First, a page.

Help! How Do I Toughen Up My Sensitive Son?
Dear Mouthy Housewives,
I have 2 boys -- a 6-year-old and a 3-year-old. My 3-year-old was born sensitive, extremely sensitive. He spends 60% of his day crying and whining. It grates on my and my husband’s nerves. Even my 6-year-old is like, "get over it."
We have tried ignoring, punishing, being gentle, and now we are so used to saying “go cry in your room” that it's become second nature. I have another on the way and 8 months to toughen up #2. HOW???
Tired of Whining
Dear Tired Mom,
Congratulations on your pregnancy and on your optimistic belief that you can change your child’s personality!
Let me cut to the chase: The personality change's not happening.
If your three-year-old is sensitive, a new baby in the house isn’t going to desensitize him. And if I knew how to make kids stop being whiny, I’d be bottling that snake oil.
Talk to your pediatrician about your son’s behavior to rule out any medical reasons for his sensitivity.
But also consider other factors.
For example, how verbal is he? I remember that for one of my kids the 3-year-old stage was a very frustrating age because her verbal skills hadn’t yet developed enough to voice all the frustration and injustice that she was perceiving (don’t worry, they’re now firmly in place) and whining was the fallback device.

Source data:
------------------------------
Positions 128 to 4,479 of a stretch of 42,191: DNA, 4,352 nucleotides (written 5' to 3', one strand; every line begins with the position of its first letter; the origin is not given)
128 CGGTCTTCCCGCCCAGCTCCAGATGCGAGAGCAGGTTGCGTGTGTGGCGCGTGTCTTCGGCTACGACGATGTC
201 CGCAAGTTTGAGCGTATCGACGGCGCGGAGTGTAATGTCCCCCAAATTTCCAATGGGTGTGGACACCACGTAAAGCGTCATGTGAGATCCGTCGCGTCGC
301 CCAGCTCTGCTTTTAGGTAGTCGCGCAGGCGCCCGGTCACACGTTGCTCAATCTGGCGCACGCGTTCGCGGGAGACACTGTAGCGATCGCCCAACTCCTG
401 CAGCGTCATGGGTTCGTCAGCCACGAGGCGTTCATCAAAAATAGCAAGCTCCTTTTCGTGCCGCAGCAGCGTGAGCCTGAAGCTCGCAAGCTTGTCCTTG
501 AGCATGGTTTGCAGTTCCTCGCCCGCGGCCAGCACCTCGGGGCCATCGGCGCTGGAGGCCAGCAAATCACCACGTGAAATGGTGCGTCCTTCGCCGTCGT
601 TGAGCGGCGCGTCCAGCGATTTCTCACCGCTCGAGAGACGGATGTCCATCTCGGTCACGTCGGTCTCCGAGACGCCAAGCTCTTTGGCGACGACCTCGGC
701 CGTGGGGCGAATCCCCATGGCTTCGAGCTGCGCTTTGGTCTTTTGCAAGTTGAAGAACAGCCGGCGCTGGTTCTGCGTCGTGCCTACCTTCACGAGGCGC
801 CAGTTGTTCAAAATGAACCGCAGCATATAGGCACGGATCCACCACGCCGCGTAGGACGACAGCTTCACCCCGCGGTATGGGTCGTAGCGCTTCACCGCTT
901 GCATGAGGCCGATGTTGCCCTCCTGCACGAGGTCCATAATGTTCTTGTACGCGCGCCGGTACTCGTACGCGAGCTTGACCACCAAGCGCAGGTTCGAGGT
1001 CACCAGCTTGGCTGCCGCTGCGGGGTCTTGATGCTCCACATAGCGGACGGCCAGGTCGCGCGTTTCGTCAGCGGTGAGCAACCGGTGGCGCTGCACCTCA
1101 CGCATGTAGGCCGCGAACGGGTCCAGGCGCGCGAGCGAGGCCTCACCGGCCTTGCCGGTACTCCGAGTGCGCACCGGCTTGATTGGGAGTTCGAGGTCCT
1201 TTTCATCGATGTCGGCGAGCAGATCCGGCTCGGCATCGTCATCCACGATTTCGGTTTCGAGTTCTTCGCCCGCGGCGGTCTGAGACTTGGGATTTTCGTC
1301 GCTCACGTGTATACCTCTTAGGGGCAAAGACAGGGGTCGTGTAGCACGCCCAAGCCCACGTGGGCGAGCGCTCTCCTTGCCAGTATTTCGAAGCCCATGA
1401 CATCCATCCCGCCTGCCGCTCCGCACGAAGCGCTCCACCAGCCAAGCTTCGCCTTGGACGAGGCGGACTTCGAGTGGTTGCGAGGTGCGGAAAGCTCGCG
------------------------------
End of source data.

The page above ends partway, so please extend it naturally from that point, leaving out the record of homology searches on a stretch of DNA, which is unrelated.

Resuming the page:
Are you paying attention to your own reaction to him? Most of us have an instant response to whining that is stronger than the one we have to a more normal speaking voice. Remember that even a negative reaction is often seen as a win because it’s a reaction. (I’d also encourage your six-year-old to model positive behavior, rather than tell his brother to “get over it.")
Let your son know that it’s easier for you to understand him when he uses his words to tell you what is happening. And when he does use his words, make sure you are listening to him and giving him the attention that he needs.
But most of all, accept his personality and go easy on yourself. Your family is growing and you will have enough on your plate without placing unreasonable expectations on your son that he will not be able to live up to and that will frustrate you both.
And who knows, one day you may appreciate the very qualities in your son that you find so challenging now.